Iraqi PM rejects US federal plan

Nuri al-Maliki says separate Sunni, Shia and Kurdish regions would be a "disaster".

    The plan offers Sunnis a share of oil revenues [AFP]
    'Iraqi affair'
     
    Speaking on a return flight to Baghdad after appearing at the UN General Assembly in New York, al-Maliki said: "It is an Iraqi affair dealing with Iraqis. Iraqis are eager for Iraq's unity... Dividing Iraq is a problem and a decision like that would be a catastrophe."
     
    During Friday prayers in Karbala, a spokesman for Grand Ayatollah Ali al-Sistani, the Shia spiritual leader, dismissed the proposal.
     
    Sheik Abdul Mahdi al Karbalaei said: "The division plan is against Iraqi's interests and against peaceful living in one united Iraq. Any neighbouring country supporting this project will pay the price of instability in the region."
     
    On Thursday, Liwa Semeism, a spokesman for Muqtada al-Sadr, the Shia cleric, said: "We demand the Iraqi government to stand against such project and to condemn it officially.
     
    "Such a decision does not represent the aspirations of all Iraqi people and it is considered an interference in Iraq's internal affairs."
     
    Oil revenues
     
    The resolution proposes separating Iraq into Kurdish, Shia and Sunni entities, with a federal government in Baghdad in charge of border security and oil revenues.
     
    The plan, which was inspired by the settlement that ended the Bosnian conflict in the 1990's, offers Sunnis a share of oil revenues, boosts reconstruction aid and debt relief.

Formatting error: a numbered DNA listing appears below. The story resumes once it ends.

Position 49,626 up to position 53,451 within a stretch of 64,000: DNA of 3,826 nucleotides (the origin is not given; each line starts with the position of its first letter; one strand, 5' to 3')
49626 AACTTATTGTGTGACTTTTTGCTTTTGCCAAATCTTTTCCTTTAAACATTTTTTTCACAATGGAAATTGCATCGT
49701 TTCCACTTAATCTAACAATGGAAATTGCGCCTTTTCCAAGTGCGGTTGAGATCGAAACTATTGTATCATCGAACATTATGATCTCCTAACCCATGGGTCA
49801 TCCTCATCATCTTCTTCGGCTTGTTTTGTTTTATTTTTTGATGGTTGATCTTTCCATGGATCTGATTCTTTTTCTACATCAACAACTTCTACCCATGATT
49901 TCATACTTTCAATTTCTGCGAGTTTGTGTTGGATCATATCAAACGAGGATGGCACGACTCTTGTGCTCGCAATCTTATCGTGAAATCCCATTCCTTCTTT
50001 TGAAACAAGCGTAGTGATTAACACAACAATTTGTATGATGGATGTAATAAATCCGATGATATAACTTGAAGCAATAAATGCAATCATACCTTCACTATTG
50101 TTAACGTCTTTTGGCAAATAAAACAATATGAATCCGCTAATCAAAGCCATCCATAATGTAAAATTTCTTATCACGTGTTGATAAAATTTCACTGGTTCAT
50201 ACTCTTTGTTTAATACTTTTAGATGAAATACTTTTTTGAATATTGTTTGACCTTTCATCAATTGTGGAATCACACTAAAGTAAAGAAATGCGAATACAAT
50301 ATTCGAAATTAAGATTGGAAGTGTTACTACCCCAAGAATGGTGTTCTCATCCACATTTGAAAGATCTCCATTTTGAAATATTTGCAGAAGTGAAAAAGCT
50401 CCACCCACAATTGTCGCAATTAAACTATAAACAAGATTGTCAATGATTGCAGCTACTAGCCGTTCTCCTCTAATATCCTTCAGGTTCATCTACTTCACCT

Critics, however, said Iraqis should shape their future and that partitioning Iraq could encourage sectarian killings.
     
    The plan's advocates say it offers a solution to the crisis in Iraq that could allow US troops to leave without leaving chaos behind.
     
    The resolution urged George Bush to seek international support for such a political settlement and convene a conference with Iraqis to help them reach it.
     
    Al-Maliki said: "We reject this decision."
     
    Strong reservations
     
    Turkey, a US ally, would oppose such an initiative, fearful of unrest among its Kurdish population. Ankara feels that a partitioned Iraq would lead outside powers like Iran and Saudi Arabia to boost rival ethnic armed groups.
     
    The Iraq Study Group, a US bi-partisan body, which delivered its recommendations in December, warned that dividing Iraq could trigger mass population movements and the collapse of Iraq's fragile security forces.
     
    "I think what we have seen in Bosnia is a lessening of tensions when there is a capability for the security forces, the educational and the religious sects to have their own ability to govern within themselves," she said.

    SOURCE: Agencies


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